When I turned 18 my horizons expanded. I went to college, I found out I was poor, and for the first time I strayed from my MTV, right into the arms of MTV2. 9/11 happened and my anger turned to depression. It was a smooth transition. My depression wasn’t clinical by any sense, it was the type of depression that can best be described as “I’m thinking and thinking makes me sad.” Thank god for Linkin Park and the birth of emo. The anger of the late 90’s gave way to the sadness of the early 2000’s and I was along for the ride. Woodstock 99 made everyone hate the angry frat boy so I joined the whiny introspective camp luckily for me Staind worked as a nice transition from Limp Bizkit to Linkin Park. Basically, I followed whoever was headlining the Family Values Tour. So despite the fact that they were popularized by the same tour I casted aside Limp Bizkit and followed the new and improved version Linkin Park. To me bands like Linkin Park and Incubus were intelli-rock. These guys were dealing with issues, not just yelling about them. From there MTV2 showed me bands like New Found Glory, Thursday, and Saves the Day. New Found Glory was just punk enough to make me think it was smart and the other two were so angst filled that I was sure it was good.

Everything came to a halt when I moved to New York in 2003. When confronted with actual taste and pretension I simply couldn’t hang. MTV was out of the music business and well on their way to the exploitation of teens, business. I no longer had guidance. I no longer had a rudder. Now, I just had people that were richer and smarter than me telling me that I had no taste. So, I turned inward, I became self actualized to an extent. I stopped the quest for what was good and began the quest for what I liked. I realized the things that were at the core of what I had liked all along, I was simple. I liked bright colors and catchy hooks. I became ok with my taste being unpopular. To some degree, I relished it. I would play New Found Glory and Good Charlotte extra loud in my apartment, just in case someone with good taste could hear. I became lame. Fortunately for me, MTV did leave me with two parting shots in 2003. Jay-Z retired and Kanye West arose. MTV covered both. Jay-Z was finally big news to the network and Kanye was an artist on the rise. To this day these two artists remain my favorite, they were the stop I got off on and for better or worse I have MTV to thank for that.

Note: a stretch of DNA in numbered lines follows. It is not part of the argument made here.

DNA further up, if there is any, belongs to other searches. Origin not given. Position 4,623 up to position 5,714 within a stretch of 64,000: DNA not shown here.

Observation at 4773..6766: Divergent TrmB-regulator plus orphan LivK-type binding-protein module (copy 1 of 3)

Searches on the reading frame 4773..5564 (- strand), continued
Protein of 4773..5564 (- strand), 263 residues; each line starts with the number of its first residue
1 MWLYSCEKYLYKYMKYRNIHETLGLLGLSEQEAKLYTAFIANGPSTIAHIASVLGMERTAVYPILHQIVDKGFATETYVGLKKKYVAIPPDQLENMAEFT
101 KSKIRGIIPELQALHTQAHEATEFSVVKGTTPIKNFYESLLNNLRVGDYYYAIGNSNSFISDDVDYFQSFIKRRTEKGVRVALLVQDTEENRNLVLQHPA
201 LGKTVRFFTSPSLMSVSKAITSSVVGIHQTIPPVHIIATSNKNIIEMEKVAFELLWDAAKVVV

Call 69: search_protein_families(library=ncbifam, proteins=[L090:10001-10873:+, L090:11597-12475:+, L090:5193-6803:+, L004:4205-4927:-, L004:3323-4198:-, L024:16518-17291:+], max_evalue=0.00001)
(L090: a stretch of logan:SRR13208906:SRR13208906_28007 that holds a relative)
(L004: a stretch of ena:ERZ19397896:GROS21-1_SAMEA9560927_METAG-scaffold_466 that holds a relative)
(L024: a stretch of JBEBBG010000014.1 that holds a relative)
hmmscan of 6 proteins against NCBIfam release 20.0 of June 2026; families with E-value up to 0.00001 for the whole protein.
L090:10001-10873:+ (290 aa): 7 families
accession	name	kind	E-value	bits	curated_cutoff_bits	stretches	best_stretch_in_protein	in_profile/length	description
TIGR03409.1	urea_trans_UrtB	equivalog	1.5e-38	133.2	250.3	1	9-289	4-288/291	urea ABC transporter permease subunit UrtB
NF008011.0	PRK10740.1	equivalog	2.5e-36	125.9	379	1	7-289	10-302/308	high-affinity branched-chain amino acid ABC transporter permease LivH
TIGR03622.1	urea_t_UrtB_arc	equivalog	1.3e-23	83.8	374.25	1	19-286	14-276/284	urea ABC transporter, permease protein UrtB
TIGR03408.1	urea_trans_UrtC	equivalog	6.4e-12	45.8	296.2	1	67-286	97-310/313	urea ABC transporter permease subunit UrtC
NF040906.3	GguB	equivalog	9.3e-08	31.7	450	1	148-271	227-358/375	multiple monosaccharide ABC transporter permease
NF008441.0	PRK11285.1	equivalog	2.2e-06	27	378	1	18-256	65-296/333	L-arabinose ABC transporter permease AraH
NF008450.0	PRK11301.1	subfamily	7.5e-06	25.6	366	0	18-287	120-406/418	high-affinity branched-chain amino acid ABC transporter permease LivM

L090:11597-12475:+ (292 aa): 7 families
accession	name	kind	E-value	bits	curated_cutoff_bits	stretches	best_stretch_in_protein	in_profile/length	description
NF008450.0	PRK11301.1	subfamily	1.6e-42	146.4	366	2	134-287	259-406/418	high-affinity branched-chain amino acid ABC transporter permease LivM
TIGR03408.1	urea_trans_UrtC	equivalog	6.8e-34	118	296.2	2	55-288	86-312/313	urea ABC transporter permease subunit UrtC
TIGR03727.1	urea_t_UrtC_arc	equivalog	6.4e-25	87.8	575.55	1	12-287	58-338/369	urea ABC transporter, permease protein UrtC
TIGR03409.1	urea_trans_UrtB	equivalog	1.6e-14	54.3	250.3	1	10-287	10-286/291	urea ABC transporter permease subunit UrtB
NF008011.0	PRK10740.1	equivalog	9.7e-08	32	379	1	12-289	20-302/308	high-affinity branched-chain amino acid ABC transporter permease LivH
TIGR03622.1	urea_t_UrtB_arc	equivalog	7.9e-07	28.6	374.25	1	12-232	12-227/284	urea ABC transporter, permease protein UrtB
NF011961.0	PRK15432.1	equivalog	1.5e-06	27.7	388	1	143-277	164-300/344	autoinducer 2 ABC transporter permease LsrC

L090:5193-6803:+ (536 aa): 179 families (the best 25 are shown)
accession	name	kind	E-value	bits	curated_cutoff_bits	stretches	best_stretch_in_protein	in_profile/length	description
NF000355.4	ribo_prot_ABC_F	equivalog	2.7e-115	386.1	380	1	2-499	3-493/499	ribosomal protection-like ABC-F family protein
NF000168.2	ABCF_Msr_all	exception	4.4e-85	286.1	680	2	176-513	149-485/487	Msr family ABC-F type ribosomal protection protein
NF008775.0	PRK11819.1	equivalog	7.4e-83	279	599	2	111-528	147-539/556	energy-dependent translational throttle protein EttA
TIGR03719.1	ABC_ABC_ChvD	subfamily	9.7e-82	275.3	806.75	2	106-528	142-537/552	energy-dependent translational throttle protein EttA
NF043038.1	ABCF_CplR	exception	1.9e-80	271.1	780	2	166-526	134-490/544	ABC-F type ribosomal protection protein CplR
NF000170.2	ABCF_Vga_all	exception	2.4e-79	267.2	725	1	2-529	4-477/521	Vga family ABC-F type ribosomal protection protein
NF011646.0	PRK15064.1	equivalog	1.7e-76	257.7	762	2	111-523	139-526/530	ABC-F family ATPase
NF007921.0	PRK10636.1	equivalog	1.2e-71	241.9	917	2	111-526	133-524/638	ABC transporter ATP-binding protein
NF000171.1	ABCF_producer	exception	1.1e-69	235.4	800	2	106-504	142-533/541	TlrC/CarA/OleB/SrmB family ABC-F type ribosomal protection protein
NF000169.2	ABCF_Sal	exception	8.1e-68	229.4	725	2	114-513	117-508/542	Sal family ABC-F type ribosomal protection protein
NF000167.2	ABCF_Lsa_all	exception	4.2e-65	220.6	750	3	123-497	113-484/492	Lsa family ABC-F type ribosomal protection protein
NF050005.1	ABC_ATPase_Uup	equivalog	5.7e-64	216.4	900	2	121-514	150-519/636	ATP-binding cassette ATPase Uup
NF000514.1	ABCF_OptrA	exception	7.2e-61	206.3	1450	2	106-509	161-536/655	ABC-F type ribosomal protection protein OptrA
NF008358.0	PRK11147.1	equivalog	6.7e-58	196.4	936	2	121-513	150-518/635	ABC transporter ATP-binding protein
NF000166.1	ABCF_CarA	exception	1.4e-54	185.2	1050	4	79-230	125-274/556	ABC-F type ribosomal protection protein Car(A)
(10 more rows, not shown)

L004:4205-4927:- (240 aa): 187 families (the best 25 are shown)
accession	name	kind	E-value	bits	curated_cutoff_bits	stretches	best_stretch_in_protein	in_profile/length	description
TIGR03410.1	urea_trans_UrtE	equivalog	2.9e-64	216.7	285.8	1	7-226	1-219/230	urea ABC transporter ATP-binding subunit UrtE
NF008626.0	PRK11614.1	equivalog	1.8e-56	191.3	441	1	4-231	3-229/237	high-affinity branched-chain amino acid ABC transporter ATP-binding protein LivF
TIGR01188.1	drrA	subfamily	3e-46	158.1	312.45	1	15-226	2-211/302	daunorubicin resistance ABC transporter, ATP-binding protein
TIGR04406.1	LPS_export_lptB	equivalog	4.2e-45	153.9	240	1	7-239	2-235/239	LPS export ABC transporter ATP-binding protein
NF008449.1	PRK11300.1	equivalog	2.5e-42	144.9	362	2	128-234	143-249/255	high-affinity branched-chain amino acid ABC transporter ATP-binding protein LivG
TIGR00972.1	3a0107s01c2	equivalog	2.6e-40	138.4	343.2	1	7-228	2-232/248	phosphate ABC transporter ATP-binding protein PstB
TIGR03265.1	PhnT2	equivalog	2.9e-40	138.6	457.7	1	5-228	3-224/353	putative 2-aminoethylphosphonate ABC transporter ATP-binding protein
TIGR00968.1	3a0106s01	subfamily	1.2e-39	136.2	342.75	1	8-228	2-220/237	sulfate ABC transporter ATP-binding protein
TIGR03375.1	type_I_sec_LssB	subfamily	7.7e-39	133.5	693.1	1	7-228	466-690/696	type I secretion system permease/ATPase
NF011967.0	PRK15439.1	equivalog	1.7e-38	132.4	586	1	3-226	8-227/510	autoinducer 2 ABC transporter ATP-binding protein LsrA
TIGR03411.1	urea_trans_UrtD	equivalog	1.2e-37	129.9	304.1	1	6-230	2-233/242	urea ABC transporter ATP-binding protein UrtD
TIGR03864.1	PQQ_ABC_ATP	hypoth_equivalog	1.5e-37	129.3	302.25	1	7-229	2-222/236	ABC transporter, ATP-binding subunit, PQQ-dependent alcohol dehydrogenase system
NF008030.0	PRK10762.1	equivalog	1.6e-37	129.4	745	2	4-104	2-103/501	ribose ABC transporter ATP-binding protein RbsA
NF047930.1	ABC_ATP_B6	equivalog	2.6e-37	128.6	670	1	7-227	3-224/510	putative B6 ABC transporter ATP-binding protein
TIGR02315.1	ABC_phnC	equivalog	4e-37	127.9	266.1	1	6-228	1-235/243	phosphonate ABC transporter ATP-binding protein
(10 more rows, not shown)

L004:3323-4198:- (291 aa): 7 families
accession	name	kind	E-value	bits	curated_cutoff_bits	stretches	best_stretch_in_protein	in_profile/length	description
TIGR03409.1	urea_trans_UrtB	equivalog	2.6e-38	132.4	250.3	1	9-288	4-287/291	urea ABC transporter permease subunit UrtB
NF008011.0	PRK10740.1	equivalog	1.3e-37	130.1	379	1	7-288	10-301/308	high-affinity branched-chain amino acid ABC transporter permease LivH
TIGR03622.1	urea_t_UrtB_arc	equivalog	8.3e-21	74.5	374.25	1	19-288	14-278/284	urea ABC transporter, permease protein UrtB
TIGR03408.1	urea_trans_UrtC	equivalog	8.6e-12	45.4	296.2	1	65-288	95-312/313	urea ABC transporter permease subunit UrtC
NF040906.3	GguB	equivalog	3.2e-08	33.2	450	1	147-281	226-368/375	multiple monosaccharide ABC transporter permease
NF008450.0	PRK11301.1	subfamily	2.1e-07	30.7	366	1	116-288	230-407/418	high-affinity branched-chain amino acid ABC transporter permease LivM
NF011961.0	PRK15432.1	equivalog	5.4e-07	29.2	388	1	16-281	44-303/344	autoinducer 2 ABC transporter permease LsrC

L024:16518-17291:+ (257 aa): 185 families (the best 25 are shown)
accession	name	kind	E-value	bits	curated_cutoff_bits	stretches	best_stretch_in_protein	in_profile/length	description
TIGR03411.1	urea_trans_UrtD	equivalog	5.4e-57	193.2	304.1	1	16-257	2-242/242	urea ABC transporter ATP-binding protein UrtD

In truth I have MTV to blame for most of my personality. Without them maybe I could’ve been cool, maybe I would’ve discovered bands that make people respect me, maybe I’d have some taste. Did MTV create my bad taste or did my bad taste bring me to MTV, who knows? All I know is, I hope the next season of The Real World is awesome and I hope Hype Williams is doing well.

Tuesday, October 11, 2011

A Discussion of the Women's Movement and the Top 5 Worst Women on The Real World

            Last week I wrote an article discussing the worst Real World cast members of all time. It was a list of 5 and I stand by it. The one glaring point that was made to me later was the fact that there were no women on the list. I’ve thought for a little bit as to why that is. I certainly considered putting women on the list, but the reality of the situation is perhaps more offensive than placing them on the list could ever be. I think women were left off the list because I feel sorry for them. The opinion is as condescending as it gets, but I think that’s truly why they were excluded. No matter how terrible a Real World girl was, I always hated the bully mentality of their male counterpart more. The men that I chose seemed to fight to be awful; it appeared to be a choice that they made. Conversely, the women on the show appear at least to me to be victims of their own circumstances. Perhaps years of watching The Challenge has let me peak behind the curtain a little too much. I heard too much about what goes on behind the scenes. I’ve heard too many male cast members talk about the girl’s “daddy” issues. I’ve seen too many steroid induced tirades unleashed upon hungry girls with new breast implants whose only defense is to cry and hope for the mercy and pity of their attackers. Our culture is almost certainly too hard on women in general and the Real World is no exception. I think that the problem is two fold one is the Real World rule that states that a physical altercation is automatic grounds for expulsion, but another is the women’s movement as a whole.